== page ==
Is Parkinson’s disease hereditary?
Genetic forms of Parkinson’s disease occur in a very low percent of people that develop the disease. Most cases are “idiopathic” which means that it starts spontaneously or without knowing the cause. However, there is now a growing body of evidence suggesting that exposure to pesticides, herbicides, and other forms of industrial toxins can all contribute to the development of the disease.
Is sitting out in the sun a substitute for bright light therapy?
While getting the right amount of light during the day is important to all people, including Parkinson’s disease patients, it is not a substitute for the application of bright light at the strategic time during the light / dark cycle. Because the visual system is impaired in this disorder it needs a rather abrupt stimulus at the right time of day to treat the disorder effectively. In addition environmental conditions do not always guarantee that the sun will provide the right amount of light at the right time to aid in treating the condition properly. As a minimum, you would need to get as much sunlight during normal daylight hours but this would also be supplemented with bright light therapy at the time your doctor (whom is adequately versed in principles of clinical chronobiology), prescribes.
Can I use the light with cataracts or glaucoma?
In many cases it is O.K. to use phototherapy if you have some eye conditions such as cataract or glaucoma. However, it is important that you have your eyes checked by a qualified ophthalmologist to determine if there are any special conditions regarding light use. He will take into account the drugs you are taking as well as whether any of the drugs you are on can produce photosensitivity and thereby cause damage to the retina when combined with the light. Your doctor will know which drugs do this and will advise you accordingly. You should have your eyes examined annually to ensure that your sight remains in good condition.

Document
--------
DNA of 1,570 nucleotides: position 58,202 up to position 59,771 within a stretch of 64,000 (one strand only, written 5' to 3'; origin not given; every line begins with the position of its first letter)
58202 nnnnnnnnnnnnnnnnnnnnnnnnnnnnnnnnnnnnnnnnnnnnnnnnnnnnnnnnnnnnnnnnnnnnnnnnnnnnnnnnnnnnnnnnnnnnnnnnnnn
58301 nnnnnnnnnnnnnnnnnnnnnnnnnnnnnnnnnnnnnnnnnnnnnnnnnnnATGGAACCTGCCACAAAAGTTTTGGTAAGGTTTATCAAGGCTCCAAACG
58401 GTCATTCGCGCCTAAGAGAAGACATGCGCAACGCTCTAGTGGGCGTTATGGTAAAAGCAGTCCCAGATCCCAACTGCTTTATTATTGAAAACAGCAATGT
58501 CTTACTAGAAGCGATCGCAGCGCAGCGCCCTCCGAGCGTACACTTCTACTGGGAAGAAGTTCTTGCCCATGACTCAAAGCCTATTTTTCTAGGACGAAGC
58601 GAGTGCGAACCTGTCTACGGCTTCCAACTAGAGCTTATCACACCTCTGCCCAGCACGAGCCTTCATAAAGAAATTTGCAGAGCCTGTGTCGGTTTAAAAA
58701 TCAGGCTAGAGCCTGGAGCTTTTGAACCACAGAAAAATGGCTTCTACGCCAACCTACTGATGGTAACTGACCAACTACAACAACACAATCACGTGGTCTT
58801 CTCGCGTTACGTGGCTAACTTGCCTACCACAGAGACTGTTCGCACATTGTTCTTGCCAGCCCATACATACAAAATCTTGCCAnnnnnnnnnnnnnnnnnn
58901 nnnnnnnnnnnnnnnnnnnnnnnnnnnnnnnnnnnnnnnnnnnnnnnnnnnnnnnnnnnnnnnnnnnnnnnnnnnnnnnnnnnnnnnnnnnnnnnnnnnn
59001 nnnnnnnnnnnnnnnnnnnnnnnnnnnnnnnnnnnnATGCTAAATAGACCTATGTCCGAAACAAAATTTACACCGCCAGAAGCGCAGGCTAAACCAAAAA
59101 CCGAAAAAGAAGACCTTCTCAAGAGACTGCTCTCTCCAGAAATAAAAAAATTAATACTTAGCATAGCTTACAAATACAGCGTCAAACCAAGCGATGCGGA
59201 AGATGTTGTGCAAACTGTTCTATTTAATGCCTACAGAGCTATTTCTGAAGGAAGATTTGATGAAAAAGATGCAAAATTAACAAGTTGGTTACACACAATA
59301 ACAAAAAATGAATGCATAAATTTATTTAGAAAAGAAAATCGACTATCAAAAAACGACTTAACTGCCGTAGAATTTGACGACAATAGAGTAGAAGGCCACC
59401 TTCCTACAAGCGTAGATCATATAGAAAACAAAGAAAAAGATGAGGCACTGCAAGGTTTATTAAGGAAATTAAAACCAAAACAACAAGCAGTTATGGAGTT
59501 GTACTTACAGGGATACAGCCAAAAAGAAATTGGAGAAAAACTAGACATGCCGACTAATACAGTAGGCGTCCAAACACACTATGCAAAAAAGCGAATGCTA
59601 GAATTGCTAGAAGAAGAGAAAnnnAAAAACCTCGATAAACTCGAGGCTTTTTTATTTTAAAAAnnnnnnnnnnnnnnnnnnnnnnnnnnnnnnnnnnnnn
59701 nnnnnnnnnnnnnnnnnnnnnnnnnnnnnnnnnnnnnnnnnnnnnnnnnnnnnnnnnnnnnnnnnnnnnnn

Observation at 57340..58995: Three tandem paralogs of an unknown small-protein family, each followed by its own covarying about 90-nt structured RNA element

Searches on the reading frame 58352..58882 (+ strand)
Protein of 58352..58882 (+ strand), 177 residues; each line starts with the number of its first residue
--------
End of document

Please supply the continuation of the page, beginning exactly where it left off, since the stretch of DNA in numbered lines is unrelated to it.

Can I use the light at a different time to that which was prescribed?
The use of light to effect a change in function of the circadian system must be applied at a very specific time during the light / dark cycle. Our recent work has clearly shown that the nerve cells of the nigro-striatal dopamine system are similar to those in the retina and the pineal gland. That is, they function differently during the day than they do during the night. This principle has been confirmed by other researchers and periodic changes in Parkinson’s patients have been observed since James Parkinson first described Parkinson’s disease in his book “An essay on the Shaking Palsy”, published in 1817. Although we have found that most patients respond best to the application of light in the evening, some patients do require it at different times of day. This, however, should be carefully and systematically determined by someone who is trained in the areas of managing Parkinson’s disease and circadian function.